Ohio citizens should have a louder voice in elections than corporate America, a U.S. senator says, and to help ensure middle-class Americans are heard the legislator is reintroducing the DISCLOSE Act.
“While Ohioans proved they couldn’t be bought, we need to address an electoral system that gives corporate special interest groups a louder voice in our democratic process than middle-class citizens,” Democratic U.S. Sen. Sherrod Brown said Wednesday during a weekly media teleconference. “That is why I am calling for three common sense measures to curb the influence of special interest money in our democracy.”
Brown, who is a co-sponsor of the Democracy is Strengthened by Casting Light on Spending Elections (DISCLOSE) Act, is calling for full disclosure of campaign activity — specifically the paying for or the sponsoring of advertisements or informational flyers in the mail — to the Federal Election Commission (FEC) by special interest groups.
Brown, who noted $40 million from Super PACS was spent on advertisements to try and defeat him in his U.S. Senate re-election campaign against Republican Josh Mandel, said he has bipartisan support and noted U.S. Sen. John McCain has spoken against the millions spent to influence voters with attack ads from special interest groups and lobbyists.
The three main tenets of the act would require disclosure of campaign-related activity by special interests as well as banning “pay-to-play” by preventing government contractors and government bailout recipients from spending money on elections.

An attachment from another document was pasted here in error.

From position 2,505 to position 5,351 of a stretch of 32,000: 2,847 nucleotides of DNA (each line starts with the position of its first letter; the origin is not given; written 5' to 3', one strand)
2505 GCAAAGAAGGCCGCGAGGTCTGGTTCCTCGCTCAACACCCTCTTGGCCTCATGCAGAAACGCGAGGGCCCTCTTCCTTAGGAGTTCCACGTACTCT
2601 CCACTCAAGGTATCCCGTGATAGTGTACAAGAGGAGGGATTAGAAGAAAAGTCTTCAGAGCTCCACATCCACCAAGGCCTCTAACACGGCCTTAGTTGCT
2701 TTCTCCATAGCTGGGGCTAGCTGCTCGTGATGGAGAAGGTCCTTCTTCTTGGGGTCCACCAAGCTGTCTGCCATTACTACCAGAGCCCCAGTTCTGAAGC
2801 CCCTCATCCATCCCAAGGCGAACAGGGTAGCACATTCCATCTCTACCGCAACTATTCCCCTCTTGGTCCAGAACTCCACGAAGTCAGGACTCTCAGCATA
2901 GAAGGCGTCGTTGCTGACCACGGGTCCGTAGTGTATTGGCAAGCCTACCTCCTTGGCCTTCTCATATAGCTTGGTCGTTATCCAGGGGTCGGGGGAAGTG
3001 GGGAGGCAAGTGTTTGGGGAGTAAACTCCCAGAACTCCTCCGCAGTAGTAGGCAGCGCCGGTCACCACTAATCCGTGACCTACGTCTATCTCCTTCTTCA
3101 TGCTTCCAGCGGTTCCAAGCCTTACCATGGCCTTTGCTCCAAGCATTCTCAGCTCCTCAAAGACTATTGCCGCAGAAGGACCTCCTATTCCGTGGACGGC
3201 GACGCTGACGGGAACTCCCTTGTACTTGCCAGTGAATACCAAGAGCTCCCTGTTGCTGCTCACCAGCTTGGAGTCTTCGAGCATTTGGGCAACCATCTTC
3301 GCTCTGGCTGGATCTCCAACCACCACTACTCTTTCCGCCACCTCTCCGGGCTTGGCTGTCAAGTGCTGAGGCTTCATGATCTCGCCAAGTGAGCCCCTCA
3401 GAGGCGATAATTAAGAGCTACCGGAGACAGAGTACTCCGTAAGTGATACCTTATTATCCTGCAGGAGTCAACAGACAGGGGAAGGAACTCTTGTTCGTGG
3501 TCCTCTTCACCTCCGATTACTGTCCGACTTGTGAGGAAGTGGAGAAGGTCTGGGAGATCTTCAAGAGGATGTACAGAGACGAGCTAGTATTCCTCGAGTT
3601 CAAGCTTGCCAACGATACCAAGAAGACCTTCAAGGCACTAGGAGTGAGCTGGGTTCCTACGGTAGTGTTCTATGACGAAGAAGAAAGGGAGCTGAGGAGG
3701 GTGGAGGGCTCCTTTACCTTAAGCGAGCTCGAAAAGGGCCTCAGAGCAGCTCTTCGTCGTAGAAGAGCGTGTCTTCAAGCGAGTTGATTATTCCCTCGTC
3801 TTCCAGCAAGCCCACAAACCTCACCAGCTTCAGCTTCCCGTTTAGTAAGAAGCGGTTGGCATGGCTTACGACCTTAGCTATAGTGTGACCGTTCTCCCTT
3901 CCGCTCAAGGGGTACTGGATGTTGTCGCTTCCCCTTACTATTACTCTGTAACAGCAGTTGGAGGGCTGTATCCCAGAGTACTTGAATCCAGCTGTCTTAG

The second requirement would require the shareholders of a corporation, many who are middle class Americans whose pensions and 401(k)s are tied to companies, to vote to approve political expenditures in advance of any spending.
“Stockholders should be able to decide if corporate funds should be spent on political campaign ads or to be spent on creating jobs and paying out dividends,” Brown said.
He noted these non-profit groups should not be able to evade taxes by benefiting from tax-exempt status. He also said he believes it is wrong they are not required to register with the FEC or reveal their donors.
The third leg of the measure is the IRS should be able to investigate groups that file for non-profit status as “social welfare” organizations, “groups that serve no other purpose but to influence our elections.” He said they “should not be granted non-profit status, especially during these times of mounting fiscal challenges.”
Brown explained the bill does not overturn the Supreme Court ruling in Citizens United vs. Federal Election Commission, which gave corporations the same rights as individuals in donating money toward an election. He said it does not limit the amount they can give, it only provides full disclosure so people are aware of who is making the donation and sponsoring the ad.
“The billionaires who are spending millions to influence our elections see their Super PAC contribution as an investment,” Brown said. “Lots of very wealthy people have publicly said they are looking for state tax repeal, they are looking for weaker environmental laws if they are in the oil business, they are looking for tax cuts. They see this as an investment for their own financial benefit.
“In no uncertain terms, Citizens United poisons our political process in far too many ways and that is why I am urging my colleagues to support the DISCLOSE Act,” he said. “As the Senate comes back to session this week, voters will hear pledges from newly sworn in officials, pledging to work across the aisle in a spirit of bipartisanship and cooperation. There is no better place to start than the DISCLOSE Act where we can tamp down on spending, spending from the shadows at this election and we have a responsibility to stop corporations from trying to buy our country.”